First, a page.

When writer Felix Cheong approached LASALLE's Puttnam School of Film & Animation with the idea for students to adapt his short stories from Singapore Siu Dai into animated films and enter them in a competition, he wasn’t sure what to expect, but wound up being impressed with the results.
“It’s been an eye-opener seeing the creative ways students took my flash fiction pieces on a tangent I had not thought of!” says Felix, who awarded the top three students prize money for their innovative work.
This first of its kind collaboration marks the first time a Singaporean author has collaborated directly with students to animate his works. Animation lecturer Ang Qing Sheng recounts, “We thought this [was] really suitable for what we do with the Level 2 students from the BA(Hons) Animation Art Programme, where one of the modules - Studio Practice - is to adapt and recontextualise short fables and folk tales into animation.”
For most students, this was their first attempt at creating an animated short film and they were encouraged to respond to the text in more imaginative ways. First prize winner Kimberlyn Kew adapted the short story Exam Fever by distilling the central theme of Singapore being “exam-mad”, but spun it in her own way. Her script was written in the style of a sports commentary, about an exam apocalypse with a black alien force eating up exam papers.
Felix felt that she “not only captured the gist of [his] piece, but did it in her own inimitable way, which is the essence of adaptation – to deconstruct the original and own it by finding your own angle on it” while Kimberlyn appreciated that this project pushed her to grow as an animator. “It challenged me to be faithful to the essence of [the] source material and yet gave me enough creative freedom to make decisions around what aspects of a story to portray.”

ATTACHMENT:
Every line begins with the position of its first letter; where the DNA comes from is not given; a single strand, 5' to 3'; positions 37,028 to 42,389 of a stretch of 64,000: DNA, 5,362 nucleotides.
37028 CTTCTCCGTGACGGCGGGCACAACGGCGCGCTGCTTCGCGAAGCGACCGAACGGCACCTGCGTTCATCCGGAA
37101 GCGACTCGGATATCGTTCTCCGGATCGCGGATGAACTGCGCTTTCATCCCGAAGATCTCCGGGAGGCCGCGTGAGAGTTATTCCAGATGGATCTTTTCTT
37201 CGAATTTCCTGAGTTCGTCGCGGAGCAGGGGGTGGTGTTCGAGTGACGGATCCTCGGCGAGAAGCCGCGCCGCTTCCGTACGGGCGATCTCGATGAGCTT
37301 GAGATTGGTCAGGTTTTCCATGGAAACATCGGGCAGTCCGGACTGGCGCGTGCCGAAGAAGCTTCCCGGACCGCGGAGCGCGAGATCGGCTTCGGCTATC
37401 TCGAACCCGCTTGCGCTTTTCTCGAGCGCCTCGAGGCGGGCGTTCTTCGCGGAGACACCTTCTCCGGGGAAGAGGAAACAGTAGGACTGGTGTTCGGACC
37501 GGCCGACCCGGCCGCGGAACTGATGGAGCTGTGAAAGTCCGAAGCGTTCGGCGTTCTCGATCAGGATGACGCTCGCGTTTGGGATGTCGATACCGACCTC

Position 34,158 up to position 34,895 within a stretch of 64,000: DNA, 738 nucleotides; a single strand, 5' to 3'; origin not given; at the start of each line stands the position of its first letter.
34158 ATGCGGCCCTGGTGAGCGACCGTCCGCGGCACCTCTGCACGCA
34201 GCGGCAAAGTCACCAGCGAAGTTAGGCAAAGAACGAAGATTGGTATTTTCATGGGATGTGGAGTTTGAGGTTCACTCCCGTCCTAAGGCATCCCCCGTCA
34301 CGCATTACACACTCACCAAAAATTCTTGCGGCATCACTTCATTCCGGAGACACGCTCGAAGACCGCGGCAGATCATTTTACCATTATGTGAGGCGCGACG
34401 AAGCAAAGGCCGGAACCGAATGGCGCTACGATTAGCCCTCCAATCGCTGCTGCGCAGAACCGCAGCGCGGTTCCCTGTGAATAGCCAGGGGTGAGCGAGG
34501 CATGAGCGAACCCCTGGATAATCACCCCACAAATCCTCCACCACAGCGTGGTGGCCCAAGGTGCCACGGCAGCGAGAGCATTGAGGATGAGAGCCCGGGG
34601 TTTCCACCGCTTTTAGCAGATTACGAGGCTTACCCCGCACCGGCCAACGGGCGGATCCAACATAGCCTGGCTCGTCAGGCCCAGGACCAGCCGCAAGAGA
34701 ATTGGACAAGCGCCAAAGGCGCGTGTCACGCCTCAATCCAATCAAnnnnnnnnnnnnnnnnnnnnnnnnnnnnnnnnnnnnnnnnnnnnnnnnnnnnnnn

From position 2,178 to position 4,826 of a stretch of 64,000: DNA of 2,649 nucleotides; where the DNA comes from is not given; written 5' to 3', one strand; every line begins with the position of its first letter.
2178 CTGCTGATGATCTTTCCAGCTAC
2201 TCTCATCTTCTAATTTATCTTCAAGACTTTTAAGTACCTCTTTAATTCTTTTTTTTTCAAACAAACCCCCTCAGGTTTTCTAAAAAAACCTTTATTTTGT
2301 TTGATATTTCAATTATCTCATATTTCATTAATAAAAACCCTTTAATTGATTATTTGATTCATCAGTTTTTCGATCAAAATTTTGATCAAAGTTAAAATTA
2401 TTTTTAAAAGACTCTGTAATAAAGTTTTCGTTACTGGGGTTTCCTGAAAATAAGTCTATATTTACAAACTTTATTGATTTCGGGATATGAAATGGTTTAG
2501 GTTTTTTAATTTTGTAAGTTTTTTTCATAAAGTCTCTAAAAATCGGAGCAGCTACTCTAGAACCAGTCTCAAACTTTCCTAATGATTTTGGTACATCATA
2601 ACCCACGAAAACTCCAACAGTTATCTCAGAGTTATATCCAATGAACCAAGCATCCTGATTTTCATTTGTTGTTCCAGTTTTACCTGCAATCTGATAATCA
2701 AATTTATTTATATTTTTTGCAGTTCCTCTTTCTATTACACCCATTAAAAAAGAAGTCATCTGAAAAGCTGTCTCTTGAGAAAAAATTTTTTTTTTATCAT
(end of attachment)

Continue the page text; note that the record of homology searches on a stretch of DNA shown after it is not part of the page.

“I believe it has been a challenging and fruitful experience for the students,” says Qing Sheng. “Even though some of the students were working on the same text, they produced results that were diverse, personal and interesting.”
Over 13 weeks, the students undertook guided research mentored by ex-Disney animator Raul Garcia, to stretch their imagination and seek out more creative ways of expression. Kimberlyn especially took delight in doing “a fun deep dive into pre-production research”, in order to do justice to the relevant social issues brought out in Felix’s story.
Judged by a panel comprising of Felix, Qing Sheng, and Chris Shaw, Head, Puttnam School of Film & Animation, the top three films will be screened during The LASALLE Show 2019.
Thinking ahead, Felix shares, “we’ve discussed taking this collaboration further with a poetry writing workshop for students next semester. Adapting what they have written in the workshop with me, they then create their own animated short film.”
“This will allow our students to challenge conventional storytelling structures and create new and strong works of animation art,” Qing Sheng adds.
Cover image: A still from Blind Date, a short film adapted by a Level 2 BA(Hons) Animation Art student.